Controlling Robots using a Wiimote and Gesture Recognition

Some guys in the lab I work at have been using Wiimotes for some of the research they’ve been doing in using gestures to control teleoperated/semi autonomous vehicles. This is a video thats shows some of their work. I thought it was pretty neat and deffinately very relavent to the FIRST community.

One of the neatest things that this technology features is the implementation of JAUS, which is the Joint Architecture for Unmanned Systems. These wiimotes can actually be implemented and used in any system that utilisizes JAUS, which the Armed Forces are pushing for.

Why does this peak my interest other than being really really cool? This article discusses how Virginia Tech and Torc Technologies developed a set of LabVIEW tools that apparently can work with the CompactRio. I’d love to see implemenation of this technology on a robot next year, not sure what the rules will be on whether or not you could use Wiimotes, but at the very least implementing Jaus is a possibility, which would be a pretty cool feat.

JAUS is a pretty neat standard protocol and not too difficult to implement. A college robotics competition called IGVC requires all participants to implement different levels of JAUS interoperability.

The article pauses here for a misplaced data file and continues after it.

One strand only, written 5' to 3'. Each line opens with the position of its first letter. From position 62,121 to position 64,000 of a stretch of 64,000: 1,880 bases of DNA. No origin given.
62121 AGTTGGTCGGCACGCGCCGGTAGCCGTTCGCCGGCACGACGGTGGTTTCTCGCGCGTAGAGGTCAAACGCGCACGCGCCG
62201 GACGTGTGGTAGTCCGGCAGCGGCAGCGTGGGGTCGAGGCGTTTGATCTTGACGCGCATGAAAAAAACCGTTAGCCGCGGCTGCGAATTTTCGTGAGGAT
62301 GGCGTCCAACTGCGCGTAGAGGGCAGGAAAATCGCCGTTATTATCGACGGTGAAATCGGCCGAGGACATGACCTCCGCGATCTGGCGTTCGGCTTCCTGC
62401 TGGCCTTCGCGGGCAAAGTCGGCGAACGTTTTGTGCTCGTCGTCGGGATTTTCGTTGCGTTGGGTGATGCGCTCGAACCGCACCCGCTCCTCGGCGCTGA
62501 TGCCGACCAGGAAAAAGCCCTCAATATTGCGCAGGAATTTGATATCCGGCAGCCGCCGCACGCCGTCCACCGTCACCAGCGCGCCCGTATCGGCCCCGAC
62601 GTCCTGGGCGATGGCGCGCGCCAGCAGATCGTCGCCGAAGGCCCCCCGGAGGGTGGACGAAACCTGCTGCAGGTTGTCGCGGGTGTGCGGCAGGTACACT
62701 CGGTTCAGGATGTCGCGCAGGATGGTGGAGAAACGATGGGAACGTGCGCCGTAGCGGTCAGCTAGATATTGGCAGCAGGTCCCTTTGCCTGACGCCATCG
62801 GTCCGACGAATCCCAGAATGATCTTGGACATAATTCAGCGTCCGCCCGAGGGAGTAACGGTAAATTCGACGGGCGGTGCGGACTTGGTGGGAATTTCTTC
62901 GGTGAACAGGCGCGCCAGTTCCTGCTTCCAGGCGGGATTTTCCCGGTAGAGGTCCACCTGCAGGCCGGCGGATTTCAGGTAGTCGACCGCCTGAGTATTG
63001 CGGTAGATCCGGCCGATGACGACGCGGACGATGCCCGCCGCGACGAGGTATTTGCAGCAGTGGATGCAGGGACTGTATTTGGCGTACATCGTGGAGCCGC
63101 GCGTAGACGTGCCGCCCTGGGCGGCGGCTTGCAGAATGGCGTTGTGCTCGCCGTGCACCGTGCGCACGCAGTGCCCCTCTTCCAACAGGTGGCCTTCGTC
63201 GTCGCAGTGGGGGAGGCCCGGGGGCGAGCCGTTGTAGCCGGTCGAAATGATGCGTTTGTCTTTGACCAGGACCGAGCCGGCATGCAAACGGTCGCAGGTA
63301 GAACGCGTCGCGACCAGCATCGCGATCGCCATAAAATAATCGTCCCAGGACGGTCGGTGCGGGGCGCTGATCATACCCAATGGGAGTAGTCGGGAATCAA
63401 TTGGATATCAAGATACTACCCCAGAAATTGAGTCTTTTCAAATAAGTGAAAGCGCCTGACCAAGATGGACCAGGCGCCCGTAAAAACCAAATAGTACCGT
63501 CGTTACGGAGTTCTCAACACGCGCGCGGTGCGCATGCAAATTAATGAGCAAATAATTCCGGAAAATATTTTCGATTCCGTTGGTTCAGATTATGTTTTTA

The team I worked with implemented JAUS control using python and it worked well. FIRST could make JAUS an optional challenge in the coming years and eventually make it a mandatory requirement.

Sorry to burst your bubble, guys, but Wiimotes use bluetooth, which is strictly forbidden at FIRST events.

That being said, it would be awesome if rules were changed so wiimotes were legal. Still, from my experience with the Wii, I’ll take a pair of joysticks or a GC controller any day.

My bubble is still intact ! :smiley:

luckily JAUS can be implemented over wifi or a wide array of other wireless transmissions. Therefore, JAUS is still a possibility in the FIRST competition.

So was wifi til this year, but their bursting that bubble. I’m willing to guess over the next few years we are going to see different allowances for controlling devices. I also I believe your completely missing the point, The robot drives via gesture recognition. This means that when you perform an action the robot drives. Now the tool they use in this operation, happens to be the Wii mote. The input tool can change, and eventually will change because the wiimote is impractical. Imagine having a glove, or something similar that could respond in the same manner, the usage of bluetooth has absolutely no impact on the implimentation. JAUS is a communications standard which would allow the robot to respond the exact same way with the different interface ( providing the interface was telling the bot to do the same thing )

I agree, about the joysticks thing, especially with most FIRST robots, however if a team so desired a sub autonomous robot that took input via gesture recognition, holy cow I think that would blow peoples minds. Plus its a robotics competition, its cool to potentially start using robotic standards.